The child had previously undergone pneumococcal vaccination with three doses of 13-valent vaccine “Prevenar 13” (PCV13), he also was in antibiotic prophylaxis with amoxicillin, but despite this he got sick. Two doses of the vaccine have been given between 7 and 11 months and the recall dose around 15 months, according to the national vaccination schedule in use. “Prevenar 13” includes the seven serotypes of the vaccine “Prevenar 7” (4, 6B, 9V, 14, 18C, 19F and 23F) and it presents six additional serotypes (1, 3, 5, 6A, 7F and 19A). These 13 serotypes represent the most worldwide common pathogenic strains in young children, but nowadays about 90 serotypes of Streptococcus pneumoniae are known, all potentially responsible for invasive infections.

The serotype that caused meningitis in our little patient was 33F, which is not present in the administered vaccine. Currently a pneumococcal vaccine that contains serotype 33F is available on the market, and it is the 23-valent vaccine (PPSV23), which comprises a total of 23 strains [7].

Moreover, it cannot be verified if parents, at their home, have given the antibiotic in the appropriate way and every time.

The patient during pharmacological treatment had a sudden and further reduction of hemoglobin levels. May have this been a case of a hematological crisis due to ceftriaxone? We cannot say it with certainty, but in literature we have indeed found that if patients with sickle cell disease, stricken by pneumococcal meningitis, are treated with ceftriaxone (as required by general protocols on meningitis), they probably may present severe autoimmune hemolytic anemia thus aggravating their situation. In such cases, for us, it is preferable to switch to another cephalosporin as cefotaxime, avoiding any risk [8].

Besides, as you can see from the case discussed, an early and correct antibiotic therapy may not always avoid disseminations. The child, although immediately and continuously treated with a cephalosporin (ceftriaxone first and then cefotaxime), has probably had osteomyelitis as complication, requiring a double antibiotic therapy with a high diffusibility glycopeptide (vancomycin) associated to cephalosporin [9].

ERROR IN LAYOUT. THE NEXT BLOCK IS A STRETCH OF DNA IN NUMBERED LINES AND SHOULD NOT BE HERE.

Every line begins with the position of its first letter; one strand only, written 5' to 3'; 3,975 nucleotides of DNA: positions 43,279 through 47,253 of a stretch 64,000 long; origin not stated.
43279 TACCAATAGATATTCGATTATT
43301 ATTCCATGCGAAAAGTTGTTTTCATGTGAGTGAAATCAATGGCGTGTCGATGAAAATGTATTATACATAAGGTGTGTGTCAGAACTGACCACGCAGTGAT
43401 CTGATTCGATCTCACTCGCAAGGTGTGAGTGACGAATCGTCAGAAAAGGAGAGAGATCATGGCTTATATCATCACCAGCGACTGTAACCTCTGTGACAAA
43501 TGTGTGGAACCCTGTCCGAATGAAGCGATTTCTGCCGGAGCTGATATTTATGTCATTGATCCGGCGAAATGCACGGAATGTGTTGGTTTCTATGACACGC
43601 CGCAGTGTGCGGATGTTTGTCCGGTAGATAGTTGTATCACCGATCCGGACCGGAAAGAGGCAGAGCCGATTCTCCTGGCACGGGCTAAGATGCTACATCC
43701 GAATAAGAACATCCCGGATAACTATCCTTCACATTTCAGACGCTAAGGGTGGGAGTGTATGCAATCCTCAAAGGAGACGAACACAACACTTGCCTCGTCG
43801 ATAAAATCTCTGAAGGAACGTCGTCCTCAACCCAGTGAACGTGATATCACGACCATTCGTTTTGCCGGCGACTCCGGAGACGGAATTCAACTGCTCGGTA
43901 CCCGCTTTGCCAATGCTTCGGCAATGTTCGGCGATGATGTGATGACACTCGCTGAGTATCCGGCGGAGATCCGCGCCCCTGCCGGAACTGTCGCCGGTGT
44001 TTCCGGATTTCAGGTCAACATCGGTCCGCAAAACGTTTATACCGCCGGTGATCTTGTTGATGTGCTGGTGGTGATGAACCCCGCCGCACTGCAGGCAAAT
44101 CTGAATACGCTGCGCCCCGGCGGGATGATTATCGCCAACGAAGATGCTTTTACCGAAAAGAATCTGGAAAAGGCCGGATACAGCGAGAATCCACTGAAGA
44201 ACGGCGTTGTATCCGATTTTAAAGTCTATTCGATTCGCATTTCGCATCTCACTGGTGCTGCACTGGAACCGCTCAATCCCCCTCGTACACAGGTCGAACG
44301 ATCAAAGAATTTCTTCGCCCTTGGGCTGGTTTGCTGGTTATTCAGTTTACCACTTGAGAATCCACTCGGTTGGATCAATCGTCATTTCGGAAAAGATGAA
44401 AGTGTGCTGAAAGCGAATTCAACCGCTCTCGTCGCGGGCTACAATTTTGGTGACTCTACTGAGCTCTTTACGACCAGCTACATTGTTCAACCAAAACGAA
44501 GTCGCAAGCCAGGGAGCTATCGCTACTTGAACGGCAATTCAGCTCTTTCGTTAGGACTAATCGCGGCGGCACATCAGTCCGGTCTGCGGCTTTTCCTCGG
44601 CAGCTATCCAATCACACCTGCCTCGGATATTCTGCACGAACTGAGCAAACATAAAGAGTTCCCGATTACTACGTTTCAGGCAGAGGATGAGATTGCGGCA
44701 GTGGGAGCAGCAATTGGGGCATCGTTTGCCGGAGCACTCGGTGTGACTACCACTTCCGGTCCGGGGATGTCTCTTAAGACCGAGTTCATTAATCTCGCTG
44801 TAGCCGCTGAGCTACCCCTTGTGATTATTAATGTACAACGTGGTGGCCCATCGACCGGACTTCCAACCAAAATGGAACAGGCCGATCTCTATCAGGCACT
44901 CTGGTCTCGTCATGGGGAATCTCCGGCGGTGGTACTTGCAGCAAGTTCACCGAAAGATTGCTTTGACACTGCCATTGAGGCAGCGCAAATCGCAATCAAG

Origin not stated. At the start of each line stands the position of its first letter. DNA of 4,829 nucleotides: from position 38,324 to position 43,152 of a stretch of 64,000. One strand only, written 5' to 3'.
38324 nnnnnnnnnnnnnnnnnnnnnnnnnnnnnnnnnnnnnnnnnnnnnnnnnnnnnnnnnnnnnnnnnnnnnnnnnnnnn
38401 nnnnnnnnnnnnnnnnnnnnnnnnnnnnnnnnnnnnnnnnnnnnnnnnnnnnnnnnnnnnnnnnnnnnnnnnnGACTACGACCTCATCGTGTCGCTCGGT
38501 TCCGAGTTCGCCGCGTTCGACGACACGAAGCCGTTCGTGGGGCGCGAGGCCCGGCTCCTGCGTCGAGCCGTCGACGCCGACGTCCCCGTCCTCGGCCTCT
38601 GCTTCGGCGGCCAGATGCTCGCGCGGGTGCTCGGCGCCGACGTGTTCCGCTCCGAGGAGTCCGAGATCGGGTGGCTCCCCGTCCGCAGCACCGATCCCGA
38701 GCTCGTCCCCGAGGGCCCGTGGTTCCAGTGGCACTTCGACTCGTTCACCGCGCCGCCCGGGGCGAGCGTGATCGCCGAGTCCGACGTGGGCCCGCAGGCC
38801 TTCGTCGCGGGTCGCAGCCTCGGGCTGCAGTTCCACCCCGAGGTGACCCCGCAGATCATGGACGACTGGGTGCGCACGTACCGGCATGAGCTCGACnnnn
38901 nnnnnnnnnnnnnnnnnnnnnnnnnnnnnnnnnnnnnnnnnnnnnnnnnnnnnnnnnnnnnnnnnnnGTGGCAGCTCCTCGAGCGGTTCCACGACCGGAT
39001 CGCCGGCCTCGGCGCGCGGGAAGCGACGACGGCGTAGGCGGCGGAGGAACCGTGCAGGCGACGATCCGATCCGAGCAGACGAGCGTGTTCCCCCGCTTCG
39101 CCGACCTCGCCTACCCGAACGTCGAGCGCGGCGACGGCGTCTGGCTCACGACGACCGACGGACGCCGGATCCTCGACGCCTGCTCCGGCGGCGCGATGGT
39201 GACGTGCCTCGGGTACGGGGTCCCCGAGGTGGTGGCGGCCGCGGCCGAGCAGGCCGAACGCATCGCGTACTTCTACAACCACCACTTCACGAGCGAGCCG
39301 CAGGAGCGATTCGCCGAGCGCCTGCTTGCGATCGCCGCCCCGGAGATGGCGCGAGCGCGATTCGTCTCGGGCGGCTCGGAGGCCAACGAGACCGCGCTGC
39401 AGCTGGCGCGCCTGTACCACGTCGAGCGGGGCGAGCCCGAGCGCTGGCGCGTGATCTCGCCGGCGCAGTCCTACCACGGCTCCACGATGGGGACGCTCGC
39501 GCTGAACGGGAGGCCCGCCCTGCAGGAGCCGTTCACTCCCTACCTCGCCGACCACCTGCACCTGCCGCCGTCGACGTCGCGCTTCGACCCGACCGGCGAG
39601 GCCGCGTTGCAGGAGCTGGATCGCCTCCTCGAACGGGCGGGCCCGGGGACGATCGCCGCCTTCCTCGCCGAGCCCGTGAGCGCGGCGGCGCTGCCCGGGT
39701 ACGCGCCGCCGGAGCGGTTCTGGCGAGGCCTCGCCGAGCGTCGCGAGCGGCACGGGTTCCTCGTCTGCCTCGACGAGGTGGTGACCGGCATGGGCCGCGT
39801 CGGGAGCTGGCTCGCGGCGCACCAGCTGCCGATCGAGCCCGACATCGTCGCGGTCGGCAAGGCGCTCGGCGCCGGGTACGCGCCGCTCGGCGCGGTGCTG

This may have been favored by the relative immunodeficiency of the subject.

At last, the child presented neurosensorial hearing loss despite early and adequate therapy. Neurosensorial hearing loss, as reported by Nelson’s Textbook, “is the most common consequence of bacterial meningitis and it is often already present at the time of admission to ER. It is usually caused by infection and it’s found in 30% of patients with pneumococcal meningitis” [10].


In light of the discussion of this case, we can draw the following considerations. 1) In order to better prevent pneumococcal disease in children with sickle cell disease, it may be suitable to use the 23-valent pneumococcal vaccine. 2) To treat pneumococcal meningitis in a patient with sickle cell anemia, it is advisable to use a cephalosporin such as cefotaxime and not ceftriaxone, since this one can sometimes cause severe autoimmune hemolysis. 3) To prevent the occurrence of dissemination, it is useful to immediately undertake, in these children, an antibiotic therapy with a cephalosporin (cefotaxime) associated with a high diffusibility glycopeptide (vancomycin). 4) In regard to neurosensorial deafness, which is among the most frequent and inevitable complications, it is very important for an early diagnosis to allow an eventual cochlear implant, which should be realized as soon as possible, before complete cochlear ossification.

The child is fine now, and his psychomotricity develops appropriately for his age. He is currently attending kindergarten, and he is continuously followed by the hematology center. He is also bearer of a cochlear implant and so he is monitored by the audiology center.

Conflict of Interest

The authors declare that there is no conflict of interests regarding the publication of this paper.